The Schofield Memorial project was conceived by the commanding officer of the 25th Infantry
Division and his staff while stationed in Afghanistan in 2004. MG Eric T. Olson sent word back
to Schofield Barracks that he wanted an appropriate memorial to honor the 25th’s Soldiers who
were killed in action while serving in Afghanistan and Iraq. His staff indicated they wanted this
memorial completed by the time the elements of the Division returned from Afghanistan and
Iraq in June 2005.
MAJ Anthony San Nicholas was tasked with the job of designing the memorial, finding a sculptor
for the statues and a contractor for the base of the monument. In addition MAJ San Nicholas was
asked to find the funds needed for this project. This fund raising proved to be the most difficult
of his tasks. He quickly found that soliciting Soldiers and the general public by active duty personnel
was prohibited while on duty. MAJ San Nicholas went to the 25th Infantry Division Association’s
annual reunion in September of 2004 at Tucson, AZ to ask for assistance in raising funds. The
Association has a membership of over 4000 Veterans and active duty Soldiers that served with the
Division in WWII, Korea, Vietnam and the current Global War on Terror (GWOT).
The leadership of the Association quickly saw the importance of the memorial to the returning
Soldiers, remembering that the return of Korean and Vietnam Veterans was met with indifference
and/or disrespect. It was agreed upon by a unanimousvote to donate $10,000.00 to get the project
started. The leadership also suggested that the concept of the memorial be expanded to include
honoring of the 25th’s other Soldiers from WWII, Korea and Vietnam. With the acceptance of
this concept by all parties, the Association agreed to take on the responsibility of fund raising for
the entire project. Tom Jones and Dave Garrod, both Vietnam Veterans and past officers
of the Association agreed to co-chair the memorial fund raising committee. In late November of
2004, Jones and Garrod traveled to Schofield Barracks to meet with a potential sculptor and
review concepts for the design of the memorial. Also included in these discussions was
GEN (R) Fred C. Weyand, who had taken the 25th ID to Vietnam in 1966.
Hawaiian artist Lynn Weiler Liverton, was chosen as the sculptor of the Monument. For Liverton,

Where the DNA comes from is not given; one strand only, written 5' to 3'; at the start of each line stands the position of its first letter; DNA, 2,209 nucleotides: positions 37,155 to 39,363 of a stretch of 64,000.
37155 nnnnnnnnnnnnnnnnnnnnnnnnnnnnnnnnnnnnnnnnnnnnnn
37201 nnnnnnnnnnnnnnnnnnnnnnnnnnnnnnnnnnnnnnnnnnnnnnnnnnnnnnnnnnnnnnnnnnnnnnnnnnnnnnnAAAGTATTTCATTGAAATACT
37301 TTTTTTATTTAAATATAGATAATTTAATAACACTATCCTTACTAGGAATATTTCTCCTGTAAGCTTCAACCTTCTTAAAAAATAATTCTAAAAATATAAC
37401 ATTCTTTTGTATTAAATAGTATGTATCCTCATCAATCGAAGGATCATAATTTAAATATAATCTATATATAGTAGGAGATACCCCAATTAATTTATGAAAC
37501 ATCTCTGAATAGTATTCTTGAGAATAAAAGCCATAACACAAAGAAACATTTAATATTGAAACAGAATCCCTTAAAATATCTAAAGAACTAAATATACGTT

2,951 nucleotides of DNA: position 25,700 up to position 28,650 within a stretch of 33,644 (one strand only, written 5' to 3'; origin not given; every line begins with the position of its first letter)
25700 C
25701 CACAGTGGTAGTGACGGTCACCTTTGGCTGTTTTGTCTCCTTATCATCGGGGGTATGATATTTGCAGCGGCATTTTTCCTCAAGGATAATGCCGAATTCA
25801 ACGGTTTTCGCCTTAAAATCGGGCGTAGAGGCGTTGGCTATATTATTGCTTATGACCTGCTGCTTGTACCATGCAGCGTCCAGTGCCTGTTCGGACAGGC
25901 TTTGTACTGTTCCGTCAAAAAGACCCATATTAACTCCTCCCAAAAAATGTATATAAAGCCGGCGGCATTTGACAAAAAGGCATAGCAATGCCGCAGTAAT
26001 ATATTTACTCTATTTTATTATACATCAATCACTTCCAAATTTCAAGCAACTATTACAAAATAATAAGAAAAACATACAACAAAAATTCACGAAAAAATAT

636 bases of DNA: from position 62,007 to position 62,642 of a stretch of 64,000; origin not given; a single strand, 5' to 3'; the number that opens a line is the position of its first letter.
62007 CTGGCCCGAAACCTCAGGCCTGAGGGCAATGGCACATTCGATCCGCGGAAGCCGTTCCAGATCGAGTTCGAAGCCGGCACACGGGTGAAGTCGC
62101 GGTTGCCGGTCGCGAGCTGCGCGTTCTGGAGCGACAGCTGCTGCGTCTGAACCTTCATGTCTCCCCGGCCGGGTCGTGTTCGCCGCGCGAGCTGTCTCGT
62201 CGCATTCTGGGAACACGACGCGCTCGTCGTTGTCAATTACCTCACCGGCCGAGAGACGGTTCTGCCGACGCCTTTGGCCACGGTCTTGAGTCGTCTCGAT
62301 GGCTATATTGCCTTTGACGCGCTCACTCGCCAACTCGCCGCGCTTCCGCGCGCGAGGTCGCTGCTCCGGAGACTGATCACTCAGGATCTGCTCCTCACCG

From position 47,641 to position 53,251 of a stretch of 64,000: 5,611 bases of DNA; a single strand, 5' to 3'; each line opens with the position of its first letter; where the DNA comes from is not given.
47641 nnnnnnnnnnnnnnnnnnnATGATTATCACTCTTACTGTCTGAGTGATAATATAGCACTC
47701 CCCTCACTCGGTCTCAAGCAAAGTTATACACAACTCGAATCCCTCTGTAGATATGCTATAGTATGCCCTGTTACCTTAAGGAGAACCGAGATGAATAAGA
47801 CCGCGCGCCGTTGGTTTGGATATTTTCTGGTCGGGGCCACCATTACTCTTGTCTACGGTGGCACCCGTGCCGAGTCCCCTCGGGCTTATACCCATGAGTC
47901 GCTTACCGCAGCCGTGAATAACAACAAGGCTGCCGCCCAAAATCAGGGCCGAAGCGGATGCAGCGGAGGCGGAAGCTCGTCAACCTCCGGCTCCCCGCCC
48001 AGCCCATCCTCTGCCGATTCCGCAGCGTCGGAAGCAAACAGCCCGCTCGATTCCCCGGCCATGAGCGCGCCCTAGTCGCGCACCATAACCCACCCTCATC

designing and sculpting the monument provided insight into the world of today’s soldiers. “I knew
nothing about the Army whenI started this project,” she said. “I had to learn as I went. The soldiers
are now individuals to me.Each individual is fighting that battle; each individual is sacrificing
something.” SGT James R. Rivera who was back at Schofield recovering from wounds suffered
in Iraq was the model for the GWOT statue.
Butch Sincock, Executive Director of the Association speaking at the June 2005 dedication of the
first phase of the Monument (the GWOT Soldier statue and Soldier’s cross) said of the future
statues to be added: “Each will wear the uniform of his war and carry the infantry weapon of his
war, and each will proudly wear the Tropic Lightning patch on his shoulder.
“They will stand by the soldier we unveil today, for in every sense, today’s soldier does not stand
Fund raising for the second phase of the monument (the WWII, Korea and Vietnam statues) slowed
down in late 2005 after the dedication of the first phase. To jump start the fund raising, the committee
decided to sell engraved bricks to go into a courtyard adjacent to the Monument. It was discovered
that ceremonies for re-enlistment and promotions were being held at the Monument and that
a brick courtyard would be just the thing to accommodate this. The engraved brick sales really took
off and were probably inspired even more by an anonymous donor who stepped forward and
agreed to match any donations no matter what size up to $150,000.00. Several individual Veterans
honored the Soldiers killed in action (KIA) in their units by purchasing an engraved brick for each
KIA during that unit’s deployment or during the individual’s tour of duty.
Jones and Garrod went to Schofield in September 2006 prior to the Association’s annual reunion to
install the engraved bricks. Bernie Fuller, owner of South Pacific Builders had installed a concrete
base and black sand to lay the bricks in. This part of the courtyard construction was donated by
Bernie (labor and materials). Bernie’s company had built the base for and landscaped
around the first phase of the Monument. This donation was a thank you for that job and a tribute
to the Soldiers of the Division.
At a ceremony on 30 September 2006 during the Association’s 57th annual reunion, the completed
Schofield Memorial Monument was dedicated and the last three statues were unveiled.
Participating in this unveiling was Rodney Barrett, a WWII Veteran, Harry Davis, a Korean
Veteran and Ann Cunningham, a Vietnam Veteran nurse. Each unveiled the corresponding
statue from their era of warfare. Over 600 members and many Soldiers attended the ceremony.
In less than three years the Veterans and Soldiers of the 25th Infantry Division were able to raise
the funds and complete the Monument. An unparalleled accomplishment in the history of the
Division and the Association.
The Memorial Fund is now concentrating its’ efforts to fund raise additional monies to maintain
the Monument and perhaps construct a second, duplicate Monument on the grounds of the
National Museum of the US Army at Ft Belvoir. This would give Veterans, their family and
friends much easier access to see the Monument.